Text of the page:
The introduction of the non-proprietary or “open” (which allows other software vendors and application developers to use it freely) shapefile data model with the release of ArcView 2.0 by the Environmental Systems Research Institute, Inc. (ESRI) in the early 1990s successfully brought the use of a “full-polygon” data structure to the spatial data world. A fullpolygon data structure, which stores polygons individually as discrete entities much in the same way as a cartographic data structure did before the early 1980s, as noted above, is a non-topological data structure because it does not explicitly store spatial relationships. The success of ArcView in the use of a non-topological data structure, notwithstanding its constraints for specific types of analyses that require information on topology, prompted many spatial data users to question seriously the wisdom of requiring all spatial data sets to be topologically structured (Theobald, 2001). There are indeed numerous applications of spatial data that do not require the use of topological relationships. The processing power of computers today also means that the computation of spatial relationships “on-the-fly”, that is not requiring use of specific commands, in spatial analysis is no longer a concern for many spatial data users. This reality has practically eliminated or trivialised the initial driving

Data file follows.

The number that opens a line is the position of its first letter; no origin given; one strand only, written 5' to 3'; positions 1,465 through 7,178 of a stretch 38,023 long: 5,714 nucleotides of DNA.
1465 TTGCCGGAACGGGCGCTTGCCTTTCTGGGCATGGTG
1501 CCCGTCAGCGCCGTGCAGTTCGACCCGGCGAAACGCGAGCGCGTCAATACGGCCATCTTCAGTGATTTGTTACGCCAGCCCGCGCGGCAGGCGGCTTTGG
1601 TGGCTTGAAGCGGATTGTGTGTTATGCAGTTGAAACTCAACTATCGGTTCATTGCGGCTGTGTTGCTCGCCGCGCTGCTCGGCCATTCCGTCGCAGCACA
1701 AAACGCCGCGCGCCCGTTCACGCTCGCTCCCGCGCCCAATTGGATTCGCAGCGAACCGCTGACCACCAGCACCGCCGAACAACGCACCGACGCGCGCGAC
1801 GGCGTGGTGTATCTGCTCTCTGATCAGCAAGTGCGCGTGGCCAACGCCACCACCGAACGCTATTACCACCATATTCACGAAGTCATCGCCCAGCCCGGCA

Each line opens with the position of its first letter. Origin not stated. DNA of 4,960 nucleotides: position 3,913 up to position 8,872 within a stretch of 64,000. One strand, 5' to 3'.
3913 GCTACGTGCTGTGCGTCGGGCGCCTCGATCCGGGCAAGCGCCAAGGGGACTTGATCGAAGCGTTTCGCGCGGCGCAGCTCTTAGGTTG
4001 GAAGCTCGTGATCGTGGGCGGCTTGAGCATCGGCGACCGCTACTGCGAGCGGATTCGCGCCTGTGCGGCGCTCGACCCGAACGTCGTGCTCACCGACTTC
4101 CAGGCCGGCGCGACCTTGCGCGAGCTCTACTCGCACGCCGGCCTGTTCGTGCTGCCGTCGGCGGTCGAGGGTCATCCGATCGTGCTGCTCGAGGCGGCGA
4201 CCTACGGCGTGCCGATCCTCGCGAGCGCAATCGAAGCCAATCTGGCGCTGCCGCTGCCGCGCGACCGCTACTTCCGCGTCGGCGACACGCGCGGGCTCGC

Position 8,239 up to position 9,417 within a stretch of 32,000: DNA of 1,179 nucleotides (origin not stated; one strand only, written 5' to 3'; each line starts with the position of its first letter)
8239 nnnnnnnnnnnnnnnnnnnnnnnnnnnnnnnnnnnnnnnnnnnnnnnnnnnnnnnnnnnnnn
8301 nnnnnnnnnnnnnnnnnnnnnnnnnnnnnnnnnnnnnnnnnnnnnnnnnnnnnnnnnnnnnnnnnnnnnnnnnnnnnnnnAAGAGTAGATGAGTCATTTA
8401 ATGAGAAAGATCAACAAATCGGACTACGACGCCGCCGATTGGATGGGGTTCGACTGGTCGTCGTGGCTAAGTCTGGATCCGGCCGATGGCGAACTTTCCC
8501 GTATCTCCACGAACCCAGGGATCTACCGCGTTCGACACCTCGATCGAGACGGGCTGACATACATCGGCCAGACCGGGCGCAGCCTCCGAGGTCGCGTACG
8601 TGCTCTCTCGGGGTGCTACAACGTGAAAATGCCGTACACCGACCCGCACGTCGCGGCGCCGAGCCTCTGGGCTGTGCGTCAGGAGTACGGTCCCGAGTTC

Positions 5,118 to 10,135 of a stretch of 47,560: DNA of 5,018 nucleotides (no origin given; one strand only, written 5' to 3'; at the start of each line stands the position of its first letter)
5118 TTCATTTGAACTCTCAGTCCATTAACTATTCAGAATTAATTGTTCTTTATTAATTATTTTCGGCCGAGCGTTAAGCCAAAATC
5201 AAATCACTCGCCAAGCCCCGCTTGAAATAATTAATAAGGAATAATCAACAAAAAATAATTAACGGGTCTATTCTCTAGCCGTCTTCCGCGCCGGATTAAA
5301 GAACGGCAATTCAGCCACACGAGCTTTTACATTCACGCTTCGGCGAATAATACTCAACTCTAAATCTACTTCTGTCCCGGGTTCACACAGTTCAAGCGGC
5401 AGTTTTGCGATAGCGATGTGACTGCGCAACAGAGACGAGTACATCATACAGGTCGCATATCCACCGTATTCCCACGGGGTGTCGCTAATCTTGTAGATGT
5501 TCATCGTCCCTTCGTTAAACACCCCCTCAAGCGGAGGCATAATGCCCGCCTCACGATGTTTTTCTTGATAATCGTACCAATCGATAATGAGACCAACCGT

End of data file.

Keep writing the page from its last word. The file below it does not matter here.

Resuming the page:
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forces behind the use of a complex topological data structure for routine data display and query. However, as noted by Strand (1998), spatial data in the shapefile format have several constraints that stop them from being used for a number of important spatial applications. These include, for example, limited cartographic rendering capability, incompatibility with relational database management principles and techniques, absence of topology for efficient spatial (especially logistics-based networking) analysis, and lack of support for transferring metadata that describe spatial data and their characteristics. In this regard, the use of non-topologically structured spatial data should be perceived more as a complement to, rather than a substitution for, the conventional approach of using topologically structured spatial data. Both topological and non-topological data have their place in the spatial data arena because different applications and different users have different requirements for the use of topological relationships.